What all of these studies don't take into account is the fact that PEOPLE DON'T KNOW HOW TO DRIVE! Its as simple as that. When I took driver training in 1986 (yeah, I'm telling my age) one of the first things we were taught was car control. Then we were taught how to properly make turns, especially the most heinous left turn at a signal. That's why states started putting in left turn lights: to tell the morons who weren't required to take driver training because they got their license after age 18, but still don't know jack about driving, when to make the damn turn! In Michigan, where I'm from, people were literally getting knocked onto the sidewalk because they didn't know that when making a left turn you're supposed to pull the car out into the intersection so that all oncoming traffic knows what you are attempting to do. These people would sit at the crosswalk line until the light turned red and then dart out into traffic just to get broadsided by someone who wasn't stopped at the light but was travelling along the street and simply proceeded through the intersection because the signal changed before they got there.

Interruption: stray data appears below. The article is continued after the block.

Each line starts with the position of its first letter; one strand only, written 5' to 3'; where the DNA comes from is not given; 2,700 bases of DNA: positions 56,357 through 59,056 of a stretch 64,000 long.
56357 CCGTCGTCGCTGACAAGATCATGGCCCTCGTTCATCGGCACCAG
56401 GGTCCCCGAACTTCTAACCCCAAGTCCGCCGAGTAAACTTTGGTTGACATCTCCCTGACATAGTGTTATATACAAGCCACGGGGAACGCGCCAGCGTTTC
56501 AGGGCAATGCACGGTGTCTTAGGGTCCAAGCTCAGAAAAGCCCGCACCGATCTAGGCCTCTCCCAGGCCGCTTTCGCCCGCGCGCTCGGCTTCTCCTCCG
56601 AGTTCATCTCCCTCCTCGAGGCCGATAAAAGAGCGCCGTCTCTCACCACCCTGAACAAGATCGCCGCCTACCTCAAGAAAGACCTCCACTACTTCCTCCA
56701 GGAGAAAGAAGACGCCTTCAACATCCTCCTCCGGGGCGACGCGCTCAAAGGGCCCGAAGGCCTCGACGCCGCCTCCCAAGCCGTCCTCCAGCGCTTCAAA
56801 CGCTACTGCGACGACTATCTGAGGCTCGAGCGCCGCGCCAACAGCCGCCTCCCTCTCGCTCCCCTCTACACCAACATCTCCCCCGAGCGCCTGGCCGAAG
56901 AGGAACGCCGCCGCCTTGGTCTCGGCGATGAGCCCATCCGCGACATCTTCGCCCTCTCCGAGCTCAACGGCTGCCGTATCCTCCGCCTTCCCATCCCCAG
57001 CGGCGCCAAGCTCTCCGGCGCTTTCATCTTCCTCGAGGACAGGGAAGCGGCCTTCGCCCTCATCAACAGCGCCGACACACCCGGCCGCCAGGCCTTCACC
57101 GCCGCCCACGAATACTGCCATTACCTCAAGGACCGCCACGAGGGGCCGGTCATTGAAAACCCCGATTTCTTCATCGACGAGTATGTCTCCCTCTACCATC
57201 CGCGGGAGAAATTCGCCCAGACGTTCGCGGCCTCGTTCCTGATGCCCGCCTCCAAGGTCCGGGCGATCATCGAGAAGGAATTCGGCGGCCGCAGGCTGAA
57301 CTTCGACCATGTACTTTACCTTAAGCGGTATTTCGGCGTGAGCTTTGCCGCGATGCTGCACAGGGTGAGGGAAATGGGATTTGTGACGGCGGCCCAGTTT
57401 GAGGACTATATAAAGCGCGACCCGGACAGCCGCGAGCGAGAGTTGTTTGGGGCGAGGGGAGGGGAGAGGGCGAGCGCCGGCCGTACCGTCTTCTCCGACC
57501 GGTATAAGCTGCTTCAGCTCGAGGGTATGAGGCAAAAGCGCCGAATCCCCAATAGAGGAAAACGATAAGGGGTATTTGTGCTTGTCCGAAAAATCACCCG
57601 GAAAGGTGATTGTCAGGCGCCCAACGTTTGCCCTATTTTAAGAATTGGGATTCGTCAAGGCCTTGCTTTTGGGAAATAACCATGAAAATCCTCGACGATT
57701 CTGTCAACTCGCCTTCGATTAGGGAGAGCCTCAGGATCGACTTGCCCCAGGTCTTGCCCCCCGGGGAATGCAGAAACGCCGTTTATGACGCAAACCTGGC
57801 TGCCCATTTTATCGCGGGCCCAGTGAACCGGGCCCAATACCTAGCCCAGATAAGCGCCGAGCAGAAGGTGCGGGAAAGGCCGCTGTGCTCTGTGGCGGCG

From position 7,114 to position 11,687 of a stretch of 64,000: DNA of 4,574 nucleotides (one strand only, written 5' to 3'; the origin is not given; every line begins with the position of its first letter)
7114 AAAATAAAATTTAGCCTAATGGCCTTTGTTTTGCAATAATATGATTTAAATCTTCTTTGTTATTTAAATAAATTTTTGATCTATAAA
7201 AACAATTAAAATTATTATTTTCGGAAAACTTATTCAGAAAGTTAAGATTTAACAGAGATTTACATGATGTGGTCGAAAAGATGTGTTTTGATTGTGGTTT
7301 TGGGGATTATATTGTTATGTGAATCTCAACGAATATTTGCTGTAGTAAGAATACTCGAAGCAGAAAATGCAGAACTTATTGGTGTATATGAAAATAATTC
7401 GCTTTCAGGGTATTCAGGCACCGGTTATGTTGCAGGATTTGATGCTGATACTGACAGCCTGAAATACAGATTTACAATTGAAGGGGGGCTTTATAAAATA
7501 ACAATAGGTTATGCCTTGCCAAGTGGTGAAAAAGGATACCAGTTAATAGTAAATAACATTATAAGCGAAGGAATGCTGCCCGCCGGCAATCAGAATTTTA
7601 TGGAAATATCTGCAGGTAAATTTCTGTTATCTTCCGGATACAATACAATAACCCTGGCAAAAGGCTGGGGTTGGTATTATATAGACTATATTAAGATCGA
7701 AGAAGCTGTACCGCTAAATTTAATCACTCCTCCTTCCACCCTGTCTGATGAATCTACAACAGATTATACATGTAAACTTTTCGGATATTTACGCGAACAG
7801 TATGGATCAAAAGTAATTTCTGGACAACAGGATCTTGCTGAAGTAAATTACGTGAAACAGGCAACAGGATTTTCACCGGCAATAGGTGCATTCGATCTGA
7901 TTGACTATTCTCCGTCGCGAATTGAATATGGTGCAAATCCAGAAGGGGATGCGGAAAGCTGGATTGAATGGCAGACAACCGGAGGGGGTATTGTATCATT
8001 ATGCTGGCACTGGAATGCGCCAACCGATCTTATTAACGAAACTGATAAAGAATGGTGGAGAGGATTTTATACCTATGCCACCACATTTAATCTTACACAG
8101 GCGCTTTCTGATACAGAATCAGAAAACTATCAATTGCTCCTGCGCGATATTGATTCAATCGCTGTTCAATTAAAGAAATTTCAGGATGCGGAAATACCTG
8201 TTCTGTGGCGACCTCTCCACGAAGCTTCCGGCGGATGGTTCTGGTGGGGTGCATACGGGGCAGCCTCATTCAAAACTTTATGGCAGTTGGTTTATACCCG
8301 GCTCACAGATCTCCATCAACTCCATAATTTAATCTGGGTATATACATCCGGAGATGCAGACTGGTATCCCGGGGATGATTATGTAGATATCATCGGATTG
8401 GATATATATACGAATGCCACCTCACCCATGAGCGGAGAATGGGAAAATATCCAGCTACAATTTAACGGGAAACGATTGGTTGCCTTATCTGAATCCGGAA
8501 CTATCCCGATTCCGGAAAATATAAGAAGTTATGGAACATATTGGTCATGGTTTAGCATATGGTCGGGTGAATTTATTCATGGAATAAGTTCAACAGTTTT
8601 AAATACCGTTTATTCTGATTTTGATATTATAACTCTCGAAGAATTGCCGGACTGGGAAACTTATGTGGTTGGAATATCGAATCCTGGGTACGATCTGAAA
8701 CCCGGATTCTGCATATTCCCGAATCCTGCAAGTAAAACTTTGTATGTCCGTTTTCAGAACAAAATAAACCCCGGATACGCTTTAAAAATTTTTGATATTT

You see, we in America are all about treating the symptoms instead of addressing the problem, which I stated earlier. That's why automotobile manufacturers have been racing to develop more and more safety devices to put in their cars and trucks. Driving today is no more dangerous than it was 30 years ago; what makes it dangerous is the amount of people who wholeheartedly believe that being able to put a car in 'Drive' and steer it around from place to place is good enough to pass a driving test - but it ain't driving! They have no respect for the fact that they are essentially piloting a 2, 3, 4 or even 5 thousand pound projectile and have no clue as to the ramifications of their actions caused by driver error, and will continue to be clueless until they get someone killed. That's why women and other non-drivers tend to gravitate toward SUV's. They're big, heavy, and can better protect them in a collision due to their own ham-fisted incompetence behind the wheel.